Eventually the entire nation received a taste of the Saturday night Jamboree. During the 1950s a thirty-minute block of the WWVA Jamboree was simulcast over the CBS radio network as part of the show Saturday Night--Country Style. That broadcast not only featured the WW/VA Jamboree, but also such other homegrown country music get-togethers as WRVA's Old Dominion Barn Dance from Richmond, Virginia; the Big D Jamboree from Dallas's KRLD; and Shreveport's Louisiana Hayride on KWKH. WWVA continued to feature guest stars on the Jamboree, mostly up-and-coming singers who worked the barn dance circuit to promote their first or most recent recordings. "I was there the night the Davis Sisters came to do a guest appearance on the Jamboree," said Dusty Owens, recalling the duo's performance in August 1953. "RCA had just released their song, 'I Forgot More than You'll Ever Know.' They had that song climbing the charts when they came over to promote it and do a guest shot on the Jamboree. They had a unique blend of voices at that time, and they were very good, very vivacious, and they entertained. I thought they had a great future ahead of them. After the midnight show, they left from the station and took off for home, and that was the night that Betty Jack Davis got killed in an automobile accident. We were all very saddened when that accident took place."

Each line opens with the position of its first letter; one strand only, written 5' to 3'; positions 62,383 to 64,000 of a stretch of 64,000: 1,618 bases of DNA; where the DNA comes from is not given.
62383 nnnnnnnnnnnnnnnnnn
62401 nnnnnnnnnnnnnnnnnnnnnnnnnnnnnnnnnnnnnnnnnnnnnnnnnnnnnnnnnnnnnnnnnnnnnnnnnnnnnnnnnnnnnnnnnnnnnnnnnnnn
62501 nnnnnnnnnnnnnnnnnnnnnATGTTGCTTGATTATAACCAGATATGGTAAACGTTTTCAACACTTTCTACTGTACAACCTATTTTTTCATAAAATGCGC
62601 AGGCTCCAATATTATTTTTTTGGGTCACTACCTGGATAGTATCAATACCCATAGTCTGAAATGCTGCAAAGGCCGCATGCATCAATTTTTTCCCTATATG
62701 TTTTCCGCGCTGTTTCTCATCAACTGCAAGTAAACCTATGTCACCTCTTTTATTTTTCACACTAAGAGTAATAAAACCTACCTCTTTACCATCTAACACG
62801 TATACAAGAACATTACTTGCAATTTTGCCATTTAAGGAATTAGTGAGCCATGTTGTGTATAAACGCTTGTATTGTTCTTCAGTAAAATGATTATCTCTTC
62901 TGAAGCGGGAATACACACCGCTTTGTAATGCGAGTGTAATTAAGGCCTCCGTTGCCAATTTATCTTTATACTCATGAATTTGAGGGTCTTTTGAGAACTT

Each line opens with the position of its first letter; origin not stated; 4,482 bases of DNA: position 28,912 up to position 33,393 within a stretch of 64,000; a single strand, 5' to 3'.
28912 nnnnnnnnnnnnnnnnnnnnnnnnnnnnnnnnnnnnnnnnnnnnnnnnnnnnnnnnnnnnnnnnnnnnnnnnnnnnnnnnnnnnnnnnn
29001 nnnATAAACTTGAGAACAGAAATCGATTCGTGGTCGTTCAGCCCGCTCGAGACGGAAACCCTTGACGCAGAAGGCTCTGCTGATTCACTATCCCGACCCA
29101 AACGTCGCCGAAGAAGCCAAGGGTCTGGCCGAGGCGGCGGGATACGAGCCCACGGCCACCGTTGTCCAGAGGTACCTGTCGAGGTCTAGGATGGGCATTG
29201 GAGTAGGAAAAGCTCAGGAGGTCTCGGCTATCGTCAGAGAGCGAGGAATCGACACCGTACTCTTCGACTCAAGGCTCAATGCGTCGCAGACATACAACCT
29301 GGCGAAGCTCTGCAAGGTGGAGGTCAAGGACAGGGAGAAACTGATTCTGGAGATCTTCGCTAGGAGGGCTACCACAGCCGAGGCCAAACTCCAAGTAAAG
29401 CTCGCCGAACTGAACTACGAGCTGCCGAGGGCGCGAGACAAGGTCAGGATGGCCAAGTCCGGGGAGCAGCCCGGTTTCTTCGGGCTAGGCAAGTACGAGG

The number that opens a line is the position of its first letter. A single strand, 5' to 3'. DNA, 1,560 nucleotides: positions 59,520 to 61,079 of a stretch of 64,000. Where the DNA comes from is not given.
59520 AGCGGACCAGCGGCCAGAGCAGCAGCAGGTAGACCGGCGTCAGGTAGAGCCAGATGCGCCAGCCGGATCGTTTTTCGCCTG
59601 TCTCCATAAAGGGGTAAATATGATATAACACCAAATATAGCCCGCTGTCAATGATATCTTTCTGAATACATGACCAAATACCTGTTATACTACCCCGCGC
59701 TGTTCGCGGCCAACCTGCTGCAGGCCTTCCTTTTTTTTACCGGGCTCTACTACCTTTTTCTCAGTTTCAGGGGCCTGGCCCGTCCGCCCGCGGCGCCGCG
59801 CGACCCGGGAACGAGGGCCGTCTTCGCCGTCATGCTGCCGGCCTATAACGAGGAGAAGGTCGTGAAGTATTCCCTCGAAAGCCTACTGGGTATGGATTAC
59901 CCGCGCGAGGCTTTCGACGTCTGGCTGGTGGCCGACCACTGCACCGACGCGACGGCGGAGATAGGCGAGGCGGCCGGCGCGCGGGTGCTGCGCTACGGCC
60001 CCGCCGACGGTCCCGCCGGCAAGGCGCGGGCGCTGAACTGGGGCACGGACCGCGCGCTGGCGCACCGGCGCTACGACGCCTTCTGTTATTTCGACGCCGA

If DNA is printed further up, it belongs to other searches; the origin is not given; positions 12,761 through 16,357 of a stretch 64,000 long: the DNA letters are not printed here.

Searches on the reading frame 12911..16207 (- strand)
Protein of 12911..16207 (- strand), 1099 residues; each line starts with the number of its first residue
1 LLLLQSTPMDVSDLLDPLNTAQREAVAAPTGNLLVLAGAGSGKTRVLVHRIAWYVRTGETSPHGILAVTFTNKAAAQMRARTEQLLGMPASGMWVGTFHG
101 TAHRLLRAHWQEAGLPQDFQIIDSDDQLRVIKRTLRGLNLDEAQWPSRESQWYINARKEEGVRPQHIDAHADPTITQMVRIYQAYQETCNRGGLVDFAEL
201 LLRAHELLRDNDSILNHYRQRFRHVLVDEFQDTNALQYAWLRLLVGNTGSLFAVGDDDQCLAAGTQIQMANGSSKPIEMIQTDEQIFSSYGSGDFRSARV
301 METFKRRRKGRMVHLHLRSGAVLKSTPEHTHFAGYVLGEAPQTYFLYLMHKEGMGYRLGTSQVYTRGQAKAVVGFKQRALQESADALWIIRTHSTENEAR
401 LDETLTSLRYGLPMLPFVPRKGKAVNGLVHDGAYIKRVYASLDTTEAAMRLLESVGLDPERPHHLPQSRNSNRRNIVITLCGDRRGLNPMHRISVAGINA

Skeeter, the other Davis Sister in the car that night, would eventually recover from her injuries. A decade later, in 1962-1963 she charted her crossover smash "The End of the World," and solidified her Grand Ole Opry stardom.
By the early 1960s, however, Jamboree audiences were shrinking. The Virginia Theatre, home to the show since 1946, was scheduled for demolition in 1962, and the Jamboree needed to find a new home. The program eventually moved to the 900-seat Rex Theater. David Richardson, a Wheeling resident, attended Jamboree shows in the early 1960s. "There were always seats open. They had footlights, and I remember the color was so vivid with those footlights off of the instruments and the costumes. It was a really nicely lit stage, as I recall. That whole Saturday afternoon, WWVA would play the songs of people that were going to be playing on the Jamboree, so that when you were driving down there at four or five in the afternoon, you could hear some of the previews. The announcer would say, 'Now, here's who our featured guests will be, and here's a song.' Back in those days, people that they would play on the radio would not be necessarily the Nashville people; it would be the local people."